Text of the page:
It was 14 years ago.
I still remember everything about that day. Sure, I had people I loved who died: grandparents and great-grandparents, but they lived full lives.
It stung, but not like this.
This one rocked me to my core.
So many thoughts: You don’t die in your early 30s. We just spoke at 11 last night. What do you mean she’s dead?
My best friend. Gone.
I wish I had discovered this way to journal that I’m about to share with you back then. It would have saved me from 7 months of agony.
How to Keep a Memory Journal
We’ve heard of gratitude journals, where you write down 3-5 things that you’re grateful for each day, forcing us to seek out only the uplifting, pleasant moments.
Well, let’s takes a different play on it.
Right before going to bed, write a paragraph (5-7 sentences max) summarizing all emotions experienced during that day. The one caveat is to end your journal entry with a happy memory of your loved one. Here’s an example:
Hi [Loved One],
Someone asked me today how I was holding up, and my eyes filled with tears. I feel hollow like I can hear my voice echoing in my chest. I really missed you today, especially when I went to the cafeteria and they had spinach lasagna – your favorite! I smiled a little to myself because, in a way, I believe you were sending me a message.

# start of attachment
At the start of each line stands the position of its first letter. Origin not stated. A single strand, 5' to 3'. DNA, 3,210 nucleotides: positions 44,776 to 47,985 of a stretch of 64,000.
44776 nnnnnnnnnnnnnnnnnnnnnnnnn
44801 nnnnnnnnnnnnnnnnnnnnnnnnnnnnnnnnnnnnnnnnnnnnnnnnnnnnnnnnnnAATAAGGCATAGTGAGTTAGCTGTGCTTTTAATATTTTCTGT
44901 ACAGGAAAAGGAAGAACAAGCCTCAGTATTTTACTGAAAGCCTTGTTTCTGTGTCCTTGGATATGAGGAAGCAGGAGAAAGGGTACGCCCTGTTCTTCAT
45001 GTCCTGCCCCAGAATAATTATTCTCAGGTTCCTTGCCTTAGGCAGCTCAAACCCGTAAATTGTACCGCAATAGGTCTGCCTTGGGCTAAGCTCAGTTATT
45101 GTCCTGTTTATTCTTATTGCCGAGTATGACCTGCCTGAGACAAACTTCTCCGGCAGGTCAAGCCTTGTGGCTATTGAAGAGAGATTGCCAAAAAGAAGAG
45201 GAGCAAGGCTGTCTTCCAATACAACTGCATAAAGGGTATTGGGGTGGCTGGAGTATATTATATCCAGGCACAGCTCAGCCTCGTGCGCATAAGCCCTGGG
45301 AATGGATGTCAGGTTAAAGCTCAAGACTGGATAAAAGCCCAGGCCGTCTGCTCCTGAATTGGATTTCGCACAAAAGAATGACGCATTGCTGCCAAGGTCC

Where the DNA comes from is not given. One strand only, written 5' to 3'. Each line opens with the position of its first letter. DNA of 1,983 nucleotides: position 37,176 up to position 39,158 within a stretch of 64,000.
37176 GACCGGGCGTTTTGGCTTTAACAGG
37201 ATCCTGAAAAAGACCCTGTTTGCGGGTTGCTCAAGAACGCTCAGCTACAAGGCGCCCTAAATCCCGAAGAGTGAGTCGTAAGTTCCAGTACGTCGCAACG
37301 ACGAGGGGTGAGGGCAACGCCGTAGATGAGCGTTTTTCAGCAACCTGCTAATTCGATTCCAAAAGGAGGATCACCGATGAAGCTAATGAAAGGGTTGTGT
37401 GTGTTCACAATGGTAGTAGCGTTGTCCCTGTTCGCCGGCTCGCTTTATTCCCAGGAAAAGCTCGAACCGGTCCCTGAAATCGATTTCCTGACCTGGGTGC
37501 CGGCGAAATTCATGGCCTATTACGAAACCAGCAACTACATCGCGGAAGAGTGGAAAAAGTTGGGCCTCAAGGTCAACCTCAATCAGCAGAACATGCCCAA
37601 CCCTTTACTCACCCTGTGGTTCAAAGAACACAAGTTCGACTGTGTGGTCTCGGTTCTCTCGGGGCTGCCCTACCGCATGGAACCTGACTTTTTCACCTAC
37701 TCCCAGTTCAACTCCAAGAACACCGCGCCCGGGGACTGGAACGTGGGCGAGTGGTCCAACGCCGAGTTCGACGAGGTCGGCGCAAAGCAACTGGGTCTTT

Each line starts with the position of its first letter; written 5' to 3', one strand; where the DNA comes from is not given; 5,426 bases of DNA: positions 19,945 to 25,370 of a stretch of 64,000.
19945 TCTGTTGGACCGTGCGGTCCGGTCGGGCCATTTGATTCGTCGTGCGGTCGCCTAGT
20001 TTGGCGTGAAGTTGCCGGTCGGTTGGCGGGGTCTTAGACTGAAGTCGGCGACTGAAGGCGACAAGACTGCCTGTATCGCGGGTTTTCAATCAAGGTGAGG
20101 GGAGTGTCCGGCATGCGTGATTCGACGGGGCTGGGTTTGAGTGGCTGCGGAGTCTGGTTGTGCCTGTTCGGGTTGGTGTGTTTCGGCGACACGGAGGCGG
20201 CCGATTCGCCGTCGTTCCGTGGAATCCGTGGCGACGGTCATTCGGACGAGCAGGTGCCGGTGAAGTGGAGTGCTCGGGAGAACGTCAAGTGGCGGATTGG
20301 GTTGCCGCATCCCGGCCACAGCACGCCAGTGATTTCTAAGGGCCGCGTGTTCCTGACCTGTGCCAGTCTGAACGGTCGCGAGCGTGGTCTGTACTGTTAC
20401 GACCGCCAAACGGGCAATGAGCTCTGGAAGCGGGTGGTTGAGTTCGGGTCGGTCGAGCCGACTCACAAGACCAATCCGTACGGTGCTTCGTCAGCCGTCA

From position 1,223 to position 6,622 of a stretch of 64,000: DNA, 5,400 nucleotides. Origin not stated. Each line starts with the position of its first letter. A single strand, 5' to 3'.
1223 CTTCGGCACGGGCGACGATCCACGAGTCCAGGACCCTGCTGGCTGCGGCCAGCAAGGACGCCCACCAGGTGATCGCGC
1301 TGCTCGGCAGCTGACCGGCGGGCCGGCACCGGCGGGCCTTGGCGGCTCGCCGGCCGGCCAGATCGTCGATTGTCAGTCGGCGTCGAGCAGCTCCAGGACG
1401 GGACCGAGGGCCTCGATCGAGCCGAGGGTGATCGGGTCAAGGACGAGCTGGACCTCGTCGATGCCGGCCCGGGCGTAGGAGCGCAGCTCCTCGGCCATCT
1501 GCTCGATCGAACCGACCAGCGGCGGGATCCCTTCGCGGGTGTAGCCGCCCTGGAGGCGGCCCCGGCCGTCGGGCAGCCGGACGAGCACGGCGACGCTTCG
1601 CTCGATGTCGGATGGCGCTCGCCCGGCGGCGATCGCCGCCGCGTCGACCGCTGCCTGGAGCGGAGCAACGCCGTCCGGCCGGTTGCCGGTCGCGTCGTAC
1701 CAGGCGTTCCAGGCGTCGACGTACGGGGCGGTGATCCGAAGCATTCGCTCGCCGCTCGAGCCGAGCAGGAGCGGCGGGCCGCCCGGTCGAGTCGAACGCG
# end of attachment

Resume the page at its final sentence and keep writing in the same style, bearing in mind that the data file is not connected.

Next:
Here’s my fun memory of us today.
Remember that time we skipped Ms. Wheeler’s class and got caught? We had to write an apology letter in Spanish for our detention. It was so well-written that we became her favorites!
Here’s why this journaling technique works. By acknowledging and tracking every emotion, you tap into the principle of Pearson’s Law, which states:
“That which is measured improves. That which is measured and REPORTED, improves exponentially.”
This Law is used primarily in business, but the premise can be applied to processing your grief, as well. Think about it: as you write your thoughts on paper, you have an outlet for all your internalized feelings.
It’s cathartic to release.
Also, by ending on a positive memory, it puts your mind in an optimistic state which is more conducive to good sleep and better thoughts around the triggers (hearing their name, driving past their favorite restaurant, etc.)
Once a week, review your journal and see how you’re progressing. Are you crying less? Do you feel less raw? Look for wins. Any win will do. You might have to search hard for it, but I guarantee you will find encouraging achievements. Besides, it will give you a new benchmark to meet and, more importantly, cause for celebrating.
Loss is never easy, but finding ways to neutralize the pain is a great first step.
One day at a time.
Give yourself that freedom to heal.